I’m quoted in this article sponsored by Intel on cio.com.
That sounded familiar to technology writer Will Kelly (@willkelly), who said that “CIOs need a workload-centric model that takes into account business priorities, budget, application performance requirements, vendor lock-in concerns, available cloud expertise, and of course security and compliance.”
I shared my thoughts about the new world of remote work during a recent IDG TECHtalk Twitter Chat that Network World picked upp.
A4) Scaling up remote access and chat/collaboration tools top my list of lessons. Content management gaps are also going to rear their ugly head for some organizations and offer lessons (not everybody may take heed the content management lessons though). The #IDGTECHtalk— Will Kelly (@willkelly) March 26, 2020
I work in an industry that’s hungry to have their VPs, directors, and senior technical staff to become thought leaders. Informed opinion leaders and the go-to people in their field of expertise. They are trusted sources who move and inspire people with innovative ideas; turn ideas into reality and know and show how to replicate their success. For their writers not so much…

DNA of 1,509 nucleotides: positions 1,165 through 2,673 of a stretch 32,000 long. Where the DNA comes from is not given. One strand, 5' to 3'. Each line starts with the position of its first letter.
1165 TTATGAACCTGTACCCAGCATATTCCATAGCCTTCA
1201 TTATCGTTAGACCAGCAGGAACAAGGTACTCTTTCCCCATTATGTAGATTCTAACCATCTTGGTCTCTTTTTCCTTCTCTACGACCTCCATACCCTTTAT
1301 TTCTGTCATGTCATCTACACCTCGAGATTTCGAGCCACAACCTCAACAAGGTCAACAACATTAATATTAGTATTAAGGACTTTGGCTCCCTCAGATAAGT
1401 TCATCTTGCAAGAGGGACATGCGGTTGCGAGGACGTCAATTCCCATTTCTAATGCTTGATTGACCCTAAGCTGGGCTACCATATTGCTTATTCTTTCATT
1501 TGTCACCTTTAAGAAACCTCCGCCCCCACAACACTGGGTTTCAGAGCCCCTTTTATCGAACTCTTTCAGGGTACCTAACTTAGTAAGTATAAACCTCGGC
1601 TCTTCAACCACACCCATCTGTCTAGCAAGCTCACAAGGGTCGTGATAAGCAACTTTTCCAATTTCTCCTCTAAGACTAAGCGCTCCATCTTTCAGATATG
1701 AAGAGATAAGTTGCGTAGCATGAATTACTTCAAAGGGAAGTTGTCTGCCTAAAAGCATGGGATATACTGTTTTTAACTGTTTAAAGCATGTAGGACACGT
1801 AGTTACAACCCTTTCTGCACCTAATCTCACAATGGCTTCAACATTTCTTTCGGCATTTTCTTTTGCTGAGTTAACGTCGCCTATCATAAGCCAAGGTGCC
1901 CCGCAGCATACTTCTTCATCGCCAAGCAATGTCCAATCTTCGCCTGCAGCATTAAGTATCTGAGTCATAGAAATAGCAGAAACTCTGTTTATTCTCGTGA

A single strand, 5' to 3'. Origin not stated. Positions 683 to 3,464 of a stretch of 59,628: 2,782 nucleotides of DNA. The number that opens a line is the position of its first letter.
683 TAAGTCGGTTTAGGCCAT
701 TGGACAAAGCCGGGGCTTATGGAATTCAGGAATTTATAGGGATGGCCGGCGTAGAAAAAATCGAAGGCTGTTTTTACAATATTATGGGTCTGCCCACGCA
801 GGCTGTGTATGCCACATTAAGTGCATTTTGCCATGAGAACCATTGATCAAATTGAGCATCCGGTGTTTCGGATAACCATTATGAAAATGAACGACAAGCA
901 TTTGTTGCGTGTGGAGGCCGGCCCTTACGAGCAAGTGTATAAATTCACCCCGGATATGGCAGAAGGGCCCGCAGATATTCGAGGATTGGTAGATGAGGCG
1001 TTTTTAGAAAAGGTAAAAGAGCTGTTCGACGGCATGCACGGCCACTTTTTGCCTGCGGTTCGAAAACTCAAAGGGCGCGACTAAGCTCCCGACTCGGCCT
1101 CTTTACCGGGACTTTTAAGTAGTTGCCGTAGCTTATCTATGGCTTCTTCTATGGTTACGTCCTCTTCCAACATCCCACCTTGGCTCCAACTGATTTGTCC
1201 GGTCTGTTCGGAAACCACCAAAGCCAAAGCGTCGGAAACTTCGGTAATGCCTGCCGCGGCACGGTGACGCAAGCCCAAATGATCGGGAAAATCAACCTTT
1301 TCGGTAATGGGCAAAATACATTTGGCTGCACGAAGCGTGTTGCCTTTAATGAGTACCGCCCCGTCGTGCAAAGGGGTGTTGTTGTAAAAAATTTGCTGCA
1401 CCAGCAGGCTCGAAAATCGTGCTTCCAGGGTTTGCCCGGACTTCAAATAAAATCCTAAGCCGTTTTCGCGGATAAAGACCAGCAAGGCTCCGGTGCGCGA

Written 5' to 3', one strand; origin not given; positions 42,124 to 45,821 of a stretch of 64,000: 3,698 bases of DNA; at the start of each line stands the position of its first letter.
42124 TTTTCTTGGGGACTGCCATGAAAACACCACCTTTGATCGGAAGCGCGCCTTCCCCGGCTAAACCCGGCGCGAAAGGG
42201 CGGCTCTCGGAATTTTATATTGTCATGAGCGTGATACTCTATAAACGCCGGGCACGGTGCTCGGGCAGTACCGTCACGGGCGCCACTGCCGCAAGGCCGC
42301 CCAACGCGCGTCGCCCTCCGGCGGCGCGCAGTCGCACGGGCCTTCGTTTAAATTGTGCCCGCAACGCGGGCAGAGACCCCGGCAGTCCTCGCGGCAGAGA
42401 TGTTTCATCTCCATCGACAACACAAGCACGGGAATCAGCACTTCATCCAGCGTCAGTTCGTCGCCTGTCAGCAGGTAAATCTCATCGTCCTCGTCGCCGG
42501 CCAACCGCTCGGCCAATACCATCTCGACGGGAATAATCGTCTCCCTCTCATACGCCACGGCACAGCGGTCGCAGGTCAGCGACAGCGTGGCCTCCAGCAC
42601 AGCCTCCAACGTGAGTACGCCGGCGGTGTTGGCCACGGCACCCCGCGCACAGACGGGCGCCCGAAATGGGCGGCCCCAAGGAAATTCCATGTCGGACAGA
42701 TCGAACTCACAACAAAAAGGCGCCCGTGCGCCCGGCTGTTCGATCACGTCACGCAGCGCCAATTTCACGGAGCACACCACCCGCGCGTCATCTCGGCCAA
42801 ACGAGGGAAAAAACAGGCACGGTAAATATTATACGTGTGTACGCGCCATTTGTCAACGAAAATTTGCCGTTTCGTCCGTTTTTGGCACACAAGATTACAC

Employers will look for candidates who are creative and emotionally intelligent, but who also have the ability to understand the context of applying technology to business problems, said technical writer and content strategist Will Kelly (@willkelly). However, Kelly goes on to say, technical skills will remain critical. “Cloud and enterprise mobility skills will equip them to use tomorrow’s cloud services and SaaS applications. They also need to find workers with life experience, who’ve been on teams that